Internal policies and controls

We have a series of internal policies, controls and guidelines. These support our formal system of governance and decision-making. We have a Code of Conduct (new window), which applies to all KPMG member firms. All employees are required to abide by the Code’s provisions. The Code sets out commitments in areas ranging from compliance and maintaining quality to fair competition and independence. The Code also details employees’ responsibilities – the conduct and behavior we expect of the people working for KPMG. Employees are required to undergo training on the Code. The KPMG International Hotline (new window) meanwhile allows employees and outside parties to report suspected violations in confidence.

Alongside the Code, we have separate policies covering areas such as risk management, remuneration and data privacy. We also have a Global Supplier Code of Conduct (new window), a Business & Human Rights Statement (new window) and Corporate Tax Policy, committing KPMG to maintaining a constructive and open relationship with tax authorities, to pay its fair share of tax and not to use artificial structures that bear no relationship to our business. We also publish an annual Modern Slavery Statement (new window).[1] These policies and controls are supported by mandatory training – to ensure partners and employees are fully aware of their responsibilities. Many of our policies are based on international commitments, including the UN Global Compact (new window) and the UN Guiding Principles for Business and Human Rights (new window). KPMG is also a signatory to the World Economic Forum’s Partnering Against Corruption – Principles for Countering Bribery (new window). See our ISQM 1 statement for the effectiveness (new window) of our internal policies and controls during 2022/2023. We engage with our people on these policies through newsletters, webcasts and various means of communication on our intranet.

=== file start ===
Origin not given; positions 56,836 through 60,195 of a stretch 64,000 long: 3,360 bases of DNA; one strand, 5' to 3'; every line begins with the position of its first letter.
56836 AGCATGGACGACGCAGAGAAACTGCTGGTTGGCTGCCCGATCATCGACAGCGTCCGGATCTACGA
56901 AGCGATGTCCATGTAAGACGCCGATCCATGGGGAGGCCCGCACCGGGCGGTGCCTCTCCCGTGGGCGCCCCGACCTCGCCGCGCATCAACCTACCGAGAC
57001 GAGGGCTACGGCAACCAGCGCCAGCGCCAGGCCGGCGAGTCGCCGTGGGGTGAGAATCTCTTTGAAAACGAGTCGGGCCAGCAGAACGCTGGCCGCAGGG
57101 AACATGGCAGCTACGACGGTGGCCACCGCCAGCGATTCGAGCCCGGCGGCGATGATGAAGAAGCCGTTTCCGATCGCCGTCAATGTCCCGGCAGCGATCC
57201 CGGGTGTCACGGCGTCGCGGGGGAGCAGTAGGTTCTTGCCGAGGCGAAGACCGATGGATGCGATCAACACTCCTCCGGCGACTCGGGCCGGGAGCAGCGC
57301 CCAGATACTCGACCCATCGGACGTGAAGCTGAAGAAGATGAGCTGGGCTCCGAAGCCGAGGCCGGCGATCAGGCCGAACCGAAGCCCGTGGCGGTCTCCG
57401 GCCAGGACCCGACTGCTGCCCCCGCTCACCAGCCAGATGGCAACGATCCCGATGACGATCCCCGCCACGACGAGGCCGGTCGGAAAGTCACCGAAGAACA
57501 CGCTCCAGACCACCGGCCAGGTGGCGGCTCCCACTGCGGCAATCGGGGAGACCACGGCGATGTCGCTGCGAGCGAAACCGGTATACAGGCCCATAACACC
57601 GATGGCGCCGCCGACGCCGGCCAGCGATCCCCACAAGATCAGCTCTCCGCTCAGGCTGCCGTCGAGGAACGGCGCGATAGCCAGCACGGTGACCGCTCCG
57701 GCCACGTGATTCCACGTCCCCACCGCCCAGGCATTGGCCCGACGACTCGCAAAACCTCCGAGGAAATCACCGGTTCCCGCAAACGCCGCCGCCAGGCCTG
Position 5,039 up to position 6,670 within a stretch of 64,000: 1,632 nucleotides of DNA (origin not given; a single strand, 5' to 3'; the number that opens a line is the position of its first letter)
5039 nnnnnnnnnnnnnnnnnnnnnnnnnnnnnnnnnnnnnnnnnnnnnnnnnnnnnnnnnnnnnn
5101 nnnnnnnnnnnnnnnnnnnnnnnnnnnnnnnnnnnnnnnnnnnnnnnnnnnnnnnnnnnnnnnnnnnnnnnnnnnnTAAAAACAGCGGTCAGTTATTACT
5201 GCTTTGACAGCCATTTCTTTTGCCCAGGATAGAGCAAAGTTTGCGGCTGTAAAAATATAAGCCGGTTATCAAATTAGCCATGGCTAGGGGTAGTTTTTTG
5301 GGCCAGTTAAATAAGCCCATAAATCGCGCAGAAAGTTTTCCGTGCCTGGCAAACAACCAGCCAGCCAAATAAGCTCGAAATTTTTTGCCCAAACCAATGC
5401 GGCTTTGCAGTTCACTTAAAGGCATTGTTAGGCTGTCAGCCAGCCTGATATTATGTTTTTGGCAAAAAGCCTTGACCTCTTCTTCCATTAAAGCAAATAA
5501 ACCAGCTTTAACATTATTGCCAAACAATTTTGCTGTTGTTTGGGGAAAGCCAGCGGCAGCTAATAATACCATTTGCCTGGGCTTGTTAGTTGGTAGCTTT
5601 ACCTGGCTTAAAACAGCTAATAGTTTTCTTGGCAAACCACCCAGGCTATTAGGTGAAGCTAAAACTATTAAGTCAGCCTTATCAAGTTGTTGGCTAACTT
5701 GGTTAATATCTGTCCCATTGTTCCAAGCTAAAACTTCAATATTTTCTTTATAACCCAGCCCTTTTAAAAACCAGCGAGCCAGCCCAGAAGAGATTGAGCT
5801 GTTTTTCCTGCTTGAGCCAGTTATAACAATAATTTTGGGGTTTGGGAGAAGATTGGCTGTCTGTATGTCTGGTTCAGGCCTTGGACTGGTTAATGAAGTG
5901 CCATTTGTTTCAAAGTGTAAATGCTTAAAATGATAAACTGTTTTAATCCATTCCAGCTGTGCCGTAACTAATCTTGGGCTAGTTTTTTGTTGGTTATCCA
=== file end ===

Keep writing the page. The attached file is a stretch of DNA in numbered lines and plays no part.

• 1 In line with the UK’s Modern Slavery Act